5 Common Injuries that Skiers & Snowboarders Experience
Skiing, Snowboarding, and Physical Therapy
Winter sports season is among us! Snowboard and skiing are among the top sport and recreational activities that can cause injuries that are severe enough to require medical attention. The good news is that a physical therapist can not only work on rehabilitating an injury, but they can help you prep and prevent future injuries.
Ski and snowboard season tends to flood mountains with people eager to hit the slopes. While both activities can be dangerous if you don’t use the proper techniques, skiing tends to be safer than snowboarding as you have more stability and control over your body.
What are some common injuries?
Wrist injuries: Falls are the most common cause of wrist fractures and sprains. These injuries are caused when snowboarders lose their balance or catch an edge and attempt to break the fall with their hands.
Tip: Wear wrist guards. To avoid wrist injuries try to remember not to extend your hands out when you’re falling and always ride in control.
Ankle Sprains and Fractures: Both ankle sprains and ankle fractures are more common in snowboarders than in skiers, mainly due to equipment differences.
Tip: Hard-shell, rather than soft-shell boots, may be more likely to protect against ankle sprains.
Spinal Cord Injuries: Snowboarding is considered an “extreme sport” and enthusiasts often push the limits of their ability doing tricks on half pipes and jumps. Although still relatively rare, the incidence of serious spinal injuries is on the rise.
Tip: Wear a helmet and take lessons from a qualified instructor. Avoid attempting stunts without proper instruction, practice, and protection.
Head Injuries: While head injuries account for only a small number of total injuries among skiers and snowboarders, they are the number one cause of death and serious injury for people engaged in these sports.
Tip: Helmets do little to reduce the risk of concussion, but they do prevent more catastrophic injuries like skull fractures. The most important things to remember to avoid head injuries are to ride within your ability, be aware of other skiers and riders on the mountain, and always feel as though you can make a quick stop if someone pops out of nowhere.
ACL injuries are at higher risk for people who go skiing. This typically occurs when the feet are pointing in one direction, but the body twists in another.
Tip: Make sure you have done some squats, deadlifts, and balance training prior to skiing or riding. These will help you sustain the loads impacted on the body during these fun and aggressive sports.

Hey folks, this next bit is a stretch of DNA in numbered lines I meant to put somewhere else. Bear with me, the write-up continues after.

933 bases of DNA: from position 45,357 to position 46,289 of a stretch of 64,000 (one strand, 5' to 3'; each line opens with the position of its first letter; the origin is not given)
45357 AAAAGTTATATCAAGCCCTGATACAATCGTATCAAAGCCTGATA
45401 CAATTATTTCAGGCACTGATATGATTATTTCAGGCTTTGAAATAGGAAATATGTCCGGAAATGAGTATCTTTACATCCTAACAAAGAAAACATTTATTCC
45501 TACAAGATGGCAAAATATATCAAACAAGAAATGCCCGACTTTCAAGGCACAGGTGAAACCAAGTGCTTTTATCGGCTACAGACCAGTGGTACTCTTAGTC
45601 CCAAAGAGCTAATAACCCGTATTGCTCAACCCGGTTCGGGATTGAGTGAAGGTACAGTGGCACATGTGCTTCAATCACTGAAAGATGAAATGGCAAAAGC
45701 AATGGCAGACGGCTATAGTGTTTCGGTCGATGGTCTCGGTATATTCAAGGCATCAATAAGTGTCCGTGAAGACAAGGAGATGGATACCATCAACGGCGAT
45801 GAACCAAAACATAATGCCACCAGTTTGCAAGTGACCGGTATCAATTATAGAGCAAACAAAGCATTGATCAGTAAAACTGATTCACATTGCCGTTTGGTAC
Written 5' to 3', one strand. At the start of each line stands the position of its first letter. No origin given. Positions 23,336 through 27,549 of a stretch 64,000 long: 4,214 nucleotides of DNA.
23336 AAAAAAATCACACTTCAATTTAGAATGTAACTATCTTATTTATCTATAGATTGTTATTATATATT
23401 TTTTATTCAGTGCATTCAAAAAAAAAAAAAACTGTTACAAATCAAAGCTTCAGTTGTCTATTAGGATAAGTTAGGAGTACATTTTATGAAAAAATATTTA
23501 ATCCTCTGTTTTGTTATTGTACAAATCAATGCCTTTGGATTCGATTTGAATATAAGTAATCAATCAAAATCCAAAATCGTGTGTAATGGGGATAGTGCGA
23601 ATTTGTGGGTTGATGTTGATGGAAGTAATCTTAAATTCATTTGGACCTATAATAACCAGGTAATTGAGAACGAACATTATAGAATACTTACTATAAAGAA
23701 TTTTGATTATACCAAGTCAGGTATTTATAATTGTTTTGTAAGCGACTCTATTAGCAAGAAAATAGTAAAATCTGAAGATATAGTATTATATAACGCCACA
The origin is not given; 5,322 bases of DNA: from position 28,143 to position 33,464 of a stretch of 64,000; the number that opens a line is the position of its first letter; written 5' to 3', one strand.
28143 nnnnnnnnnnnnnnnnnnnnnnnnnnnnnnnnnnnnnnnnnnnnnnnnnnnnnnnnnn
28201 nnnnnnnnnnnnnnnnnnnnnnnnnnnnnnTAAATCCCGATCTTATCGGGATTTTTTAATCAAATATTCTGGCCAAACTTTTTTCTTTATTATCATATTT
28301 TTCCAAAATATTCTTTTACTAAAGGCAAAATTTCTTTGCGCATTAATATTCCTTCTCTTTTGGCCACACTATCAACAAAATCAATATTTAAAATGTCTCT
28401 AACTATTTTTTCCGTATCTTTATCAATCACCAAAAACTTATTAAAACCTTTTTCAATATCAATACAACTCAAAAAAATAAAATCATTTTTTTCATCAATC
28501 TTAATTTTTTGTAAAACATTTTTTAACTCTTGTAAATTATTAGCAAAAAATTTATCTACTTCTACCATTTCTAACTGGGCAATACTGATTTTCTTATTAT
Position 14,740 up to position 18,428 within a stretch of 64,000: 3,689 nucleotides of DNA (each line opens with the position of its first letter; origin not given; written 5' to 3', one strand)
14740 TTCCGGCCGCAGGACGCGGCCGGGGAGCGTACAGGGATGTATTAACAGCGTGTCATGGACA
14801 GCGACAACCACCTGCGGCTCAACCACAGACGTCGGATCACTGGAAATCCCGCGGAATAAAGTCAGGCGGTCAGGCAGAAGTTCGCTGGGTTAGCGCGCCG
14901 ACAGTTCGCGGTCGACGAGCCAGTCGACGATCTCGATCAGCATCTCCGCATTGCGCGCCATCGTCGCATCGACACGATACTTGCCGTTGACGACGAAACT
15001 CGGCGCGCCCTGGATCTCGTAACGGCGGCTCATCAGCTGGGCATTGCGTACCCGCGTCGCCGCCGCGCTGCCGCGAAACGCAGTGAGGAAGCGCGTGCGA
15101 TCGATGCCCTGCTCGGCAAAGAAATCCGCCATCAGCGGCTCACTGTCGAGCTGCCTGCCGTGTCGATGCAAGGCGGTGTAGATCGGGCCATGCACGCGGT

It’s always a good idea when first learning how to ski or snowboard to start slow, and take it easy. If possible, lessons from a seasoned skier/snowboarder are encouraged. Don’t be afraid to start on the bunny hill! This hill is designed for people just learning how to control their body and their skis/snowboard. The best thing you can do to prevent injuries is to start slow and build up to higher-level slopes.
How can Physical Therapy help?
These two winter spots require your full body in order to prevent injury. By ensuring you have a strong core, legs, and balance, you can help yourself succeed on the mountain. Physical therapy is a great way to assist you during your winter adventures! Here are a few things physical therapy can treat in the unfortunate event that you do injure yourself:
Concussion – Physical Therapy is often very beneficial following a concussion. Research shows both faster and more complete recovery when those who have sustained a concussion come to physical therapy.
Ankle sprains – Combined manual therapy, balance training, and strengthening are integral parts of recovery following ankle sprains. Those who have had a previous ankle sprain are at least 4x as likely to sprain that ankle again. You can reduce recurrent injury by ensuring full recovery and strength in physical therapy.
ACL injuries – Physical therapy is an integral part of recovery after ACL surgery and is also key if one chooses not to have surgery done. Physical Therapists can also discuss brace recommendations for returning to skiing following knee injuries.
Do you have additional questions on how physical therapy can help your winter sports season? Click the book an appointment button above, or give our clinic a call today to learn more!